When future generations of schoolchildren read textbooks about the early years of the 21st century from their underground fallout-proof classrooms, two questions will be asked more than any others:
- Miss, why are we still down here?
- Miss, why did so many people decorate their houses with inspirational quotes back then?
I’m not qualified to answer the first question, but it should be quite simple to tackle the second. Actually, thinking about it, no, it isn’t. They’re both so enigmatic. At least with the nuclear annihilation thing there’s some academic discourse and layperson-friendly literature (Eric Schlosser’s Command & Control and John Pilger’s The Coming War On China are the most recent haunters of my sleep). But, as far as I can tell, our brightest academic minds are yet to busy themselves with the psychology behind why, one forgettable Saturday afternoon, a grown man might be seen climbing a step-ladder in order to nail in a hook from which he intends to hang a £27 hunk of Habitat driftwood bearing the legend ‘Wine Not?’ It’s almost as if these bright academic minds have got better things to be writing about…
Using inspirational quotes as decor is very much an early-21st century vogue. They adorn the walls of kitchens, hallways and bedrooms nationwide. Yet despite their popularity, the phenomena doesn’t even have an official name. To find such items online, you have to type in vague phrases like ‘inspirational wall art’, ‘wooden signs with writing on’ and ‘wall quotes – shit’. So, seeing as no one else appears willing to do it, I’m going to step up and give this phenomena a name: Wall Talk. It’s a cross between ‘small talk’ and ‘walls’. It’s the best I could do.
Interestingly, Wall Talk is one of the few trends that has crossed the class divide. You’re just as likely to see an inspirational quote above a corroded Hotpoint cooker as you are above a newly fitted AGA. It’s as prevalent on the shelves of John Lewis as the shelves of Wilko. (And the only real difference between the Wall Talk found in those two fine establishments is the quality of wood; the quotes are, reassuringly, just as shit, regardless of price. Live – Laugh – Love.) Some people (primarily League Two footballers and Carphone Warehouse branch managers) love Wall Talk so much that they stencil their favourite quotes to the walls in an enormous font. It’s quite something. It looks like the graffiti of a polite giant.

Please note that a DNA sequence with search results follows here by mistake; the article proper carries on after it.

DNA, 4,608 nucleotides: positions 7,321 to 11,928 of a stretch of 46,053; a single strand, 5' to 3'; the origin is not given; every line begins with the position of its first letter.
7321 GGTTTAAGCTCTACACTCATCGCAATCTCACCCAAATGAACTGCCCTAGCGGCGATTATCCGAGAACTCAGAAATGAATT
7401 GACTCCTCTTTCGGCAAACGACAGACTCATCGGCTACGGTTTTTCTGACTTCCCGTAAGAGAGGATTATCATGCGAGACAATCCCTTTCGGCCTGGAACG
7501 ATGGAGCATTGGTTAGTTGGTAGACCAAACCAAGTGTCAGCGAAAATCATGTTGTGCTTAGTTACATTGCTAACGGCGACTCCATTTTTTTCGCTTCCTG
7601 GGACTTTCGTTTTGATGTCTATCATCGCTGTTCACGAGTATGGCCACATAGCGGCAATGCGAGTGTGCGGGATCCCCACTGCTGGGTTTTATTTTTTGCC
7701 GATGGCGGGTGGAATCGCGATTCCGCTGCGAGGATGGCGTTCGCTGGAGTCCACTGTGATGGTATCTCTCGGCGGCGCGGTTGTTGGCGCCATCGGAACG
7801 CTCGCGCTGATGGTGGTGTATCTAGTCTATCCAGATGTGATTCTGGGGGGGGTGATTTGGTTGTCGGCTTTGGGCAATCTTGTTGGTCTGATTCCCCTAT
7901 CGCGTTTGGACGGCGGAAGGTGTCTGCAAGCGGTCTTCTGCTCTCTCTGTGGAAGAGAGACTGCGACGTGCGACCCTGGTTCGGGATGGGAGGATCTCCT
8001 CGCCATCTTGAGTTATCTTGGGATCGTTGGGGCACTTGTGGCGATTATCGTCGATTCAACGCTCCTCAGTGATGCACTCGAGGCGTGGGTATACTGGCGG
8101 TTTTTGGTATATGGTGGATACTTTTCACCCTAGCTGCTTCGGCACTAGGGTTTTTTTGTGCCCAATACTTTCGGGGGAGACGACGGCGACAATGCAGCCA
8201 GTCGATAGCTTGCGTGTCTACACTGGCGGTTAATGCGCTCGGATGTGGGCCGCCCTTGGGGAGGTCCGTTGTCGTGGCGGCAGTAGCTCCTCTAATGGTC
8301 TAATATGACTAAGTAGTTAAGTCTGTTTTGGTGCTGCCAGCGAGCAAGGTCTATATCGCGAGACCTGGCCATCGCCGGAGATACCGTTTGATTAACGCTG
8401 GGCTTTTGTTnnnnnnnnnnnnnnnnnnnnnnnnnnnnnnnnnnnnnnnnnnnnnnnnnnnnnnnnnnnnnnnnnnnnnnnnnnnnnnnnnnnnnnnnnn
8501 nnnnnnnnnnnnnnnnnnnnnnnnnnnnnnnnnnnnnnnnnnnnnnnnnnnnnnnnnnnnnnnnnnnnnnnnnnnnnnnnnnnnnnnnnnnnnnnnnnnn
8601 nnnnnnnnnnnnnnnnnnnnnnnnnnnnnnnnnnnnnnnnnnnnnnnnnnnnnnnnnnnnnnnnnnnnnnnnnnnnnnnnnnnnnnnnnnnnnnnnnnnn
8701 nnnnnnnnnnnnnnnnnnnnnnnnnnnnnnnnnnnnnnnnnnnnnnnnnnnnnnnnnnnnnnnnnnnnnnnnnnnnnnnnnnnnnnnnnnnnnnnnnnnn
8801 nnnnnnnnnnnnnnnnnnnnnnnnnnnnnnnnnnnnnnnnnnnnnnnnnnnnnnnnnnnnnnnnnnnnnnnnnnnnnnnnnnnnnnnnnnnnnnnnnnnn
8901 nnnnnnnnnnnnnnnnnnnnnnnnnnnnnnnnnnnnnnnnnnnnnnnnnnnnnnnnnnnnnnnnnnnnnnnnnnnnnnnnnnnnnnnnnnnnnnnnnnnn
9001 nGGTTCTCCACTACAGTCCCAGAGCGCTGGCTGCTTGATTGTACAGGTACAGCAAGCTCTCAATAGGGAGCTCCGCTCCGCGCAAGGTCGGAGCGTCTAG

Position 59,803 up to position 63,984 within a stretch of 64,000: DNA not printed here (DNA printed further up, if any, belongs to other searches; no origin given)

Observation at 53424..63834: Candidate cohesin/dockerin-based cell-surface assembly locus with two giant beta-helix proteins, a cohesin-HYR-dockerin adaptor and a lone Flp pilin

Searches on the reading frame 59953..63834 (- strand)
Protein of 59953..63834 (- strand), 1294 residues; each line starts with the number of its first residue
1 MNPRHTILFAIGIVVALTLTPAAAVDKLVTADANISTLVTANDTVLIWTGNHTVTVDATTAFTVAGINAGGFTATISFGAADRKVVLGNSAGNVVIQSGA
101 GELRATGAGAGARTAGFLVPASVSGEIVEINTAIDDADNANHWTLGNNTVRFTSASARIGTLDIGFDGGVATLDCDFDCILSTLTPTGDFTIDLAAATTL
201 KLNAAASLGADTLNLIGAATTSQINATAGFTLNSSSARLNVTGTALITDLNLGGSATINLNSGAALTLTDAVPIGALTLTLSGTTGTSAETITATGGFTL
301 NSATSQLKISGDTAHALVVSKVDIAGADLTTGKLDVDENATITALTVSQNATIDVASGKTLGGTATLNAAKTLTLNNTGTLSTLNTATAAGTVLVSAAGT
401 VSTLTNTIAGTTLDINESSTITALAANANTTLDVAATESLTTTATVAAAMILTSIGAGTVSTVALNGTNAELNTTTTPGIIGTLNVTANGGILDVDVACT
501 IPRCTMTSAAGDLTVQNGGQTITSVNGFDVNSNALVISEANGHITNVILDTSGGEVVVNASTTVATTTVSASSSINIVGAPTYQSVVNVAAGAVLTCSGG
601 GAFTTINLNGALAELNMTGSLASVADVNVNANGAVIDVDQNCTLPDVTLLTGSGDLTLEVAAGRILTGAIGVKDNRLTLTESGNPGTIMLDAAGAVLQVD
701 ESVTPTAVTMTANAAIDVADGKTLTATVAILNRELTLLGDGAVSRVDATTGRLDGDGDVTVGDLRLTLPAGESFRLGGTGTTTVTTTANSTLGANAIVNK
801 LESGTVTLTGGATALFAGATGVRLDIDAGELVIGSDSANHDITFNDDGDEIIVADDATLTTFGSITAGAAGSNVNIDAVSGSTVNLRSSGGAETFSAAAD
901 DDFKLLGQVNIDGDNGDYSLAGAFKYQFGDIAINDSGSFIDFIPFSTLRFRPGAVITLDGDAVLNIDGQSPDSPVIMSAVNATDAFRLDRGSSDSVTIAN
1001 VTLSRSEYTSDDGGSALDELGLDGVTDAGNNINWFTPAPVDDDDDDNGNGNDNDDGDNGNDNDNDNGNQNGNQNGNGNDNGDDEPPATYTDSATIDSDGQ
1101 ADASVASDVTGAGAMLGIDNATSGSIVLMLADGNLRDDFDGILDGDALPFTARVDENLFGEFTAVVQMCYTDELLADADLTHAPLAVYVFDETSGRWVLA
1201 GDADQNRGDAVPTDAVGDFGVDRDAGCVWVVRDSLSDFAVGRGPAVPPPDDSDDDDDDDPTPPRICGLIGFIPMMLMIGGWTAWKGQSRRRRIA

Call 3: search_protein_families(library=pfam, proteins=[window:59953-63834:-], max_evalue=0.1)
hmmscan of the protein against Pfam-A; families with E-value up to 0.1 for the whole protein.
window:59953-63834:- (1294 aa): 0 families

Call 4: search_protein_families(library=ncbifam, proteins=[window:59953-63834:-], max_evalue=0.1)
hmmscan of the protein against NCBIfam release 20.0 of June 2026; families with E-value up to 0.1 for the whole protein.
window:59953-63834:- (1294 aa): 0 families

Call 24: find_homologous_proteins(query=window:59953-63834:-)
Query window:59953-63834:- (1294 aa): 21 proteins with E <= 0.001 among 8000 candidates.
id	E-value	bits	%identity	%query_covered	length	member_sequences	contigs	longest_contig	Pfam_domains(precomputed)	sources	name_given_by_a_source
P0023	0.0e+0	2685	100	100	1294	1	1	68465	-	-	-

I’m forever curious as to why these little domestic trends occur. In the early noughties, there was a fashion for discoloured canvasses of the New York skyline or Paris by night. And before that it was Jack Vettriano paintings and black & white photos of random babies. Now it’s the turn of Wall Talk. But who was the first person buy Wall Talk? And how did we get to where we are? And when will it end? Perhaps Wall Talk reflects our modern love affair with brevity. We like our writing to be direct and punchy, ideally using fewer than 140 characters. Wall Talk certainly fits that bill. Some of it is so direct and punchy, in fact, that there’s often a hint of Gestapo about it, an element of happiness-at-gunpoint:
‘Life’s a lake – jump right in!’
‘I said, jump in ze lake!’
‘What? Now? But I don’t want to. It’s cold.’
‘Yes! Now! Jump in ze lake. And ven you are finished you must Run barefoot across the beach of your dreams.’
‘But- but- I might cut my foot on a stone.’
Most Wall Talk is about dancing. This kitchen was made for dancing! Dance to your own music! Don’t wait for the storm to pass – learn to dance in the rain! and so on. Personally, dancing in the rain has never appealed. It’s bad enough dancing indoors; I’d hate to have do it in a moist field. For one thing, it might provide the heavens with too much temptation:
‘Just one quick bolt of lightning to the back of his head,’ says one cherub to another, ‘and this sorry mess could all be over. It’s the kindest thing to do. I mean, look at him, dancing in the rain.’